As I poured over the many posters commemorating Foreign Language week, I noticed nearly all of them had several people of different racial and ethnic backgrounds. This was also the case for last year's theme "Beauty in Diversity."
Although both last year's and this year's theme "Many Cultures, One Lord" are unquestionably admirable, I fail to see how they reflect the languages taught at our school. The five language courses available at Grand Rapids Christian: English, Latin, French, Spanish, and German are far from diverse. They are all Western European Languages. No Asian, African, or Native American languages are taught, contrary to what one might conclude when looking at the posters.
There are many equally important languages that the school could offer, such as Japanese or Russian, one of the three most used languages in the world. Unless our school's policy in terms of language education is altered, a suitable theme for 1995's foreign language week would be "The Dominance of Europe."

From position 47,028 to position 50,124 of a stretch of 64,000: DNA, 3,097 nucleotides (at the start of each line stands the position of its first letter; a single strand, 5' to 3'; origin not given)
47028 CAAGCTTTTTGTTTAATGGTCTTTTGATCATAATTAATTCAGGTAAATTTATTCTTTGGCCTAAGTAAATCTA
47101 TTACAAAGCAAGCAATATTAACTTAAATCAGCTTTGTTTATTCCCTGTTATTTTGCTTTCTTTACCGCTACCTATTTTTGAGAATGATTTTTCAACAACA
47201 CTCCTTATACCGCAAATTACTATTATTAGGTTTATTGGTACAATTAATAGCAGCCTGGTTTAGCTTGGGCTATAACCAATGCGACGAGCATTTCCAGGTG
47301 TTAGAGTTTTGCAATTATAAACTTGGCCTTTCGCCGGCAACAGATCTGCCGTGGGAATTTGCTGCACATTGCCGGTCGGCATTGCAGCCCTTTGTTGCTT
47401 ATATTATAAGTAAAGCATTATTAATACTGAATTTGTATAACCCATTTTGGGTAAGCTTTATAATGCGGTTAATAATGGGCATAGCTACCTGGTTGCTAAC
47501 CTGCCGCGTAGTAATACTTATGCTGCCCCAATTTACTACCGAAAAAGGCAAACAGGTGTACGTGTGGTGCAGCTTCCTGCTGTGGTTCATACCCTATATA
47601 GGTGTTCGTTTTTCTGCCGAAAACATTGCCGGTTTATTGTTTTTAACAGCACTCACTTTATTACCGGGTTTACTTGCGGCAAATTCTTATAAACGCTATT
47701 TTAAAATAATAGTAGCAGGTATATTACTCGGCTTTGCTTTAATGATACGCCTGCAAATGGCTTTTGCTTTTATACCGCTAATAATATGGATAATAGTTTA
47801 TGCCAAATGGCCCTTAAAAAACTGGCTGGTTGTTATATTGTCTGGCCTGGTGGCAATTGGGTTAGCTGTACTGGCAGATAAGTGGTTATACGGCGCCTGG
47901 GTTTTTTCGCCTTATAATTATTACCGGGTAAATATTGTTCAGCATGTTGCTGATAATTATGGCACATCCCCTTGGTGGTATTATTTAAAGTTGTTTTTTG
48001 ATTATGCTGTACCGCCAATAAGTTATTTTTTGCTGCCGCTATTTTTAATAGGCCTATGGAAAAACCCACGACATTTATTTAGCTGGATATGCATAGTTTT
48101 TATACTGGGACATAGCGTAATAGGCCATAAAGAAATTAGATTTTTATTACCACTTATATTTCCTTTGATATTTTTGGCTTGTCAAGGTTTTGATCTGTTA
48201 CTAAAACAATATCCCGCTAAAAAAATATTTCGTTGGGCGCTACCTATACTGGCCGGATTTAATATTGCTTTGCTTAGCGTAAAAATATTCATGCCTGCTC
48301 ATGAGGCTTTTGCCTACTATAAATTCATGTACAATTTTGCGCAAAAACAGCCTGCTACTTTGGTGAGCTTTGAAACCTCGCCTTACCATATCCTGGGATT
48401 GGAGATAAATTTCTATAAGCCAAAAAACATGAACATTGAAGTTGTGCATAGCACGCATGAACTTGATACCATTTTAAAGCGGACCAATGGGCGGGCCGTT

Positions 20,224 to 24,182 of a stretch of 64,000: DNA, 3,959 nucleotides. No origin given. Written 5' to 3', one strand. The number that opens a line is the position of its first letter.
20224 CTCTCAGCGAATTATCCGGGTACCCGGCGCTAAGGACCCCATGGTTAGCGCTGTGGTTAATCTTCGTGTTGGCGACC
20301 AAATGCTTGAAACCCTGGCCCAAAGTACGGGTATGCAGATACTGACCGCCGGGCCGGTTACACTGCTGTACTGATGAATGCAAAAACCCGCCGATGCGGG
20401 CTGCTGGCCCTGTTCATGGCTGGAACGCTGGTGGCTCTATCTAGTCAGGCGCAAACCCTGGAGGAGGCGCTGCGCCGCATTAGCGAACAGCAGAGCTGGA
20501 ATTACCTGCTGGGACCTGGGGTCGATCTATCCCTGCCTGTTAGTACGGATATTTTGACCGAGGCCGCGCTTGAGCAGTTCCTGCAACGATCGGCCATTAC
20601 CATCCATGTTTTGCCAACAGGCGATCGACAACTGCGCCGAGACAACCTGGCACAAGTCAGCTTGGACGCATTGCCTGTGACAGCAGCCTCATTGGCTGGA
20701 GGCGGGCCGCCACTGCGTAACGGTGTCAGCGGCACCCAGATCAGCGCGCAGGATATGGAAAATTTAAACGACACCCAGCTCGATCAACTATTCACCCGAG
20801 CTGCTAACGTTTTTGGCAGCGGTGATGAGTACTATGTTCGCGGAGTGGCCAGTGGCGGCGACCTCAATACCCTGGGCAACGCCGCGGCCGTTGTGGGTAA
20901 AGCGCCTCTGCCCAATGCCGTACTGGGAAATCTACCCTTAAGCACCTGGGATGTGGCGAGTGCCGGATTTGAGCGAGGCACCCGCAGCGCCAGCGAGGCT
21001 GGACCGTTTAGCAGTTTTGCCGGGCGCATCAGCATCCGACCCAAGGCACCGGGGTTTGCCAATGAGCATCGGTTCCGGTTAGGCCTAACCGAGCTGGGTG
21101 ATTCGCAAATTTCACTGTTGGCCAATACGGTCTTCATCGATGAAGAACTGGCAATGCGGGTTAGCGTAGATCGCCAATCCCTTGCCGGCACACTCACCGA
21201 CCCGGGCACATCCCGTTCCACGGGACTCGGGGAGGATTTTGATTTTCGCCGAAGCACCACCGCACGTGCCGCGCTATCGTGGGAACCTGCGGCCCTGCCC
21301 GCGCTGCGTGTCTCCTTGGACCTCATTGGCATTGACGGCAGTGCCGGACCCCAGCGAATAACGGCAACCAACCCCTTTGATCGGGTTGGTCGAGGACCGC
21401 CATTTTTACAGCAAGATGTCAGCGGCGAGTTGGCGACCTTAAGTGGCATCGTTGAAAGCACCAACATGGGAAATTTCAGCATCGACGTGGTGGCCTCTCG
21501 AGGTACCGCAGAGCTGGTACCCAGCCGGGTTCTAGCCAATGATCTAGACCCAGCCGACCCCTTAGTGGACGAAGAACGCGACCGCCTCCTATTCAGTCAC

Commentary: This was the first, and only, article I wrote for the high school Newspaper "The Eagle Eye.
I was 16 in those days, and it was before I had my political conversion to liberalism, and still considered myself a conservative. I wasn't upset at the lack of diversity in the schools foreign language department so much as the hypocrisy of the foreign language department preaching diversity to the rest of us during foreign language week. To make my point I postured a bit more to the left/ multi-cultural position than I really felt at the time. But certainly in retrospect I agree with myself a lot more, especially after having spent 5 years in Asia.
I'm kind of proud of this piece in the forgiving way that we all look at stuff we wrote in high school. I especially like that jab at the end. But I should mention that even for an article this short it underwent considerable revision by the "Eagle Eye" staff just to clean it up. I had a whole middle section about the inter-related origins of the five European languages that was so muddled they just cut the whole thing. If my best friend wasn't editor of "The Eagle Eye", it probably would never have been published in the first place.
This issue (Dec, 1994) also featured the first article by my Freshman sister, in her case the first of many.